Rapid response promised for Greensburg
Steve Strecker, who owns the McDonalds in Pratt was sweeping up and his wife, Jolan, cleaning tables. The customers next to my booth suddenly became quiet.
I had just come from Greensburg, walking around the rubble and taking an aerial tour with our Kansas National Guard General Todd Bunting. Our group included Congressmen Jerry Moran, who represents Greensburg and Todd Tiahrt, his wife, Vicki, and our staffs.
After touring the devastation, I went east to visit with the victims of the killer tornado at two shelters in Haviland 10 miles away. We spent an hour sharing shock, grief and prayer. The last person I visited with, an elderly gentleman who only had the clothes on his back, sat staring into nothingness, sitting on a cot. He simply looked at me and said, "Senator, thanks for coming; I just don't know how I will get my life and home back."
That is when I decided we had to cut the red tape that usually is involved in getting a Federal Disaster Declaration and critical assistance to local officials and to homeless residents.
Well, if you want to cut red tape, there is nothing like going to the person who can get that done. With my cup of coffee in Steve's McDonalds and my cell phone, I called the White House and my call was transferred quickly to President George Bush personally.
After relating what I had seen to the president, he promised he would declare Kansas and Greensburg eligible for federal disaster aid as soon as he received the governor's request, and noted FEMA officials were already notified and on the way. In our 10-minute conversation, he asked many more questions on what we had seen and the well being of the citizens of Greensburg. All that was left in the red tape cutting business was for the governor to request the declaration, which Gov. Kathleen Sebelius promptly did.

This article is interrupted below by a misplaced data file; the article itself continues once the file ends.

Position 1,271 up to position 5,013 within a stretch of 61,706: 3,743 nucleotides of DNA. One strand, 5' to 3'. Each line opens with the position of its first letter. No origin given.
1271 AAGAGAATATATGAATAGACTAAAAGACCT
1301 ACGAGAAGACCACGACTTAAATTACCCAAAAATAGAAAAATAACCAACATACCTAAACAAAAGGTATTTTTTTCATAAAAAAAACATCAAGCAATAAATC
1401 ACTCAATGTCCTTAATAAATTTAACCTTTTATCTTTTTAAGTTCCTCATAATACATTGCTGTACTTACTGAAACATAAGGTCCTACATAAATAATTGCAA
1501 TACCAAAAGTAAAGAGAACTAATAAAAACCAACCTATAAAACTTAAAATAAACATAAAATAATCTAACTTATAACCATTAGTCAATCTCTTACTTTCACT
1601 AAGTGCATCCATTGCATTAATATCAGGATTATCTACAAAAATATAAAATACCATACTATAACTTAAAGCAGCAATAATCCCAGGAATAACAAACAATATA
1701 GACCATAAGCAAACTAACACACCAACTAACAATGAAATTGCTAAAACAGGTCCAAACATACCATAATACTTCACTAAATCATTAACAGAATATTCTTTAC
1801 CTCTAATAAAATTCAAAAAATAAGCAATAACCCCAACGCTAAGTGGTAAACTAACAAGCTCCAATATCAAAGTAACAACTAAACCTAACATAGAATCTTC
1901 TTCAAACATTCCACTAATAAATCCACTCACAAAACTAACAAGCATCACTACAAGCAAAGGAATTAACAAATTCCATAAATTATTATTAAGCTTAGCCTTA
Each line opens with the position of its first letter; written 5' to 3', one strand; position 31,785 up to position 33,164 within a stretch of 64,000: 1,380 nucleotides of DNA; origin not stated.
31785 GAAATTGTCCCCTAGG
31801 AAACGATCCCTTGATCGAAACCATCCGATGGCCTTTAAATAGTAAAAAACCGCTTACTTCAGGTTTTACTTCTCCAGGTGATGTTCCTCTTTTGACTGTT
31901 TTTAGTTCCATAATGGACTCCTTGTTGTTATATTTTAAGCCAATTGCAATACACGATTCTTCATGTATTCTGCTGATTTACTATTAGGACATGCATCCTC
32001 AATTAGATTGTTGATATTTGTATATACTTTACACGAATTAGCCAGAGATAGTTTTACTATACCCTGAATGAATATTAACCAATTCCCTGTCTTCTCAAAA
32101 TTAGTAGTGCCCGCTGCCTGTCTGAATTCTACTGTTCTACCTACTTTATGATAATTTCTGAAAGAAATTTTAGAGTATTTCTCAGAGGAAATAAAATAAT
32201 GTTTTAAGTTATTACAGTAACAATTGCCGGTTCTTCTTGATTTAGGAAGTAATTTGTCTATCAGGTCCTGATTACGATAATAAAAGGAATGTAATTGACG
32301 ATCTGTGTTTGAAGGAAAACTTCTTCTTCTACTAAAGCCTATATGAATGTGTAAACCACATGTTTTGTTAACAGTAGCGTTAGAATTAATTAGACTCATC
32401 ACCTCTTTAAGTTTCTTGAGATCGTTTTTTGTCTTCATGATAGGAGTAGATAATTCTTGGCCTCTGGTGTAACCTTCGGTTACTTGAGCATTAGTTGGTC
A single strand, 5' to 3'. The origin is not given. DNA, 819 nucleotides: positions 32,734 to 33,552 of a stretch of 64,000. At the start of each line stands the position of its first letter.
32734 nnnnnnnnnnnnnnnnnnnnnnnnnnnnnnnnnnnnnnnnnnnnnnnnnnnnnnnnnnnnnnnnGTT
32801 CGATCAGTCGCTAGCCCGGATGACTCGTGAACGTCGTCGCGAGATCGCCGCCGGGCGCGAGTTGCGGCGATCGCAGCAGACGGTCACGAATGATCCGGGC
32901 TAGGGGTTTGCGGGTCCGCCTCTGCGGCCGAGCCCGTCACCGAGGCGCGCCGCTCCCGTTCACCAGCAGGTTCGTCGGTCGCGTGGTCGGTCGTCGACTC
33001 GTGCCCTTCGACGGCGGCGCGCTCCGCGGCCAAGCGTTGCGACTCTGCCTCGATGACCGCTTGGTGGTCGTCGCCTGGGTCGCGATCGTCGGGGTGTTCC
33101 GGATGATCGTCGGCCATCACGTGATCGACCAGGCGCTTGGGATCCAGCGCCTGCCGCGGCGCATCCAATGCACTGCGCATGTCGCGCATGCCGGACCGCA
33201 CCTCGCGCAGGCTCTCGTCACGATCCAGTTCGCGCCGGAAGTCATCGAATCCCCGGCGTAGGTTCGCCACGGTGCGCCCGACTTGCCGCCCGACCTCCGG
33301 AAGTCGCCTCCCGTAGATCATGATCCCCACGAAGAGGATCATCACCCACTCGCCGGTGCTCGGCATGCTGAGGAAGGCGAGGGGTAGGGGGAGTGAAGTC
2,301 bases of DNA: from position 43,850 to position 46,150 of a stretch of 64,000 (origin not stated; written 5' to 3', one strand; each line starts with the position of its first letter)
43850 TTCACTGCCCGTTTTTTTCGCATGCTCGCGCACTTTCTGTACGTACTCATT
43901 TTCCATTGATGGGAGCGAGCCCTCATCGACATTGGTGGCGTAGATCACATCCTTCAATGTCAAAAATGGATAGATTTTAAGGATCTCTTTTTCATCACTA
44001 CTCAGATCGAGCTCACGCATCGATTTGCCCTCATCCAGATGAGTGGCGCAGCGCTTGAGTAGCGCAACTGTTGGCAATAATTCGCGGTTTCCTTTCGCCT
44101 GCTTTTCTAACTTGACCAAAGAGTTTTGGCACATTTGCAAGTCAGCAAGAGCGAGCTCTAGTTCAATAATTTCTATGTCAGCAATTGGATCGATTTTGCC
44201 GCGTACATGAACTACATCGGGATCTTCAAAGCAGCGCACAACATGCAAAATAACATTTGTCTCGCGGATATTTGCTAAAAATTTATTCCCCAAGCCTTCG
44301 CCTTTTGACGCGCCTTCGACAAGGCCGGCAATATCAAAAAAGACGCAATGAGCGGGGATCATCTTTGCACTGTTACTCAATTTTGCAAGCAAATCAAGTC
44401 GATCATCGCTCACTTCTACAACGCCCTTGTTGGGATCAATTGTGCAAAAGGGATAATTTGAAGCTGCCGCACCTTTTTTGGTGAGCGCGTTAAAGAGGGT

As a result, there will be hope and assistance to that elderly gentleman who now will be able to go home to a re-constructed Greensburg if he chooses.
After hanging up, I realized I had been talking in a loud voice and that customers sitting next to our booth were pretty quiet.
"Pat, was that the president you were talking to?" said a man in the next booth.
"Yes sir, it was and I think help is on the way," I answered.
He turned to his wife and said, "I told you he was talking to the president, right here from Steve Strecker's McDonalds."
In the meantime, Steve and Jolan, who had just sent some 600 breakfasts over to Greensburg and the shelters at Haviland that morning, were making plans to send over more breakfasts to the shelters on Sunday.
That is when another customer who overheard the conversation jokingly said Steve should put a plaque on the wall where we called the President and cut through the red tape.
Too often, government does not communicate and work well as a partner in times of need and emergency -- double that for Congress.
This time around, with the tremendous effort on the part of our National Guard, local law enforcement, the Red Cross, many volunteers, and especially the local officials like Greensburg City Administrator Steve Hewitt, who along with George Bush, the Federal Emergency team and our state emergency team are now working 24-7 to make it possible for that elderly gentleman to come back home.
Oh, by the way, if you are traveling through Pratt, Steve and Jolan serve a mighty good cup of coffee.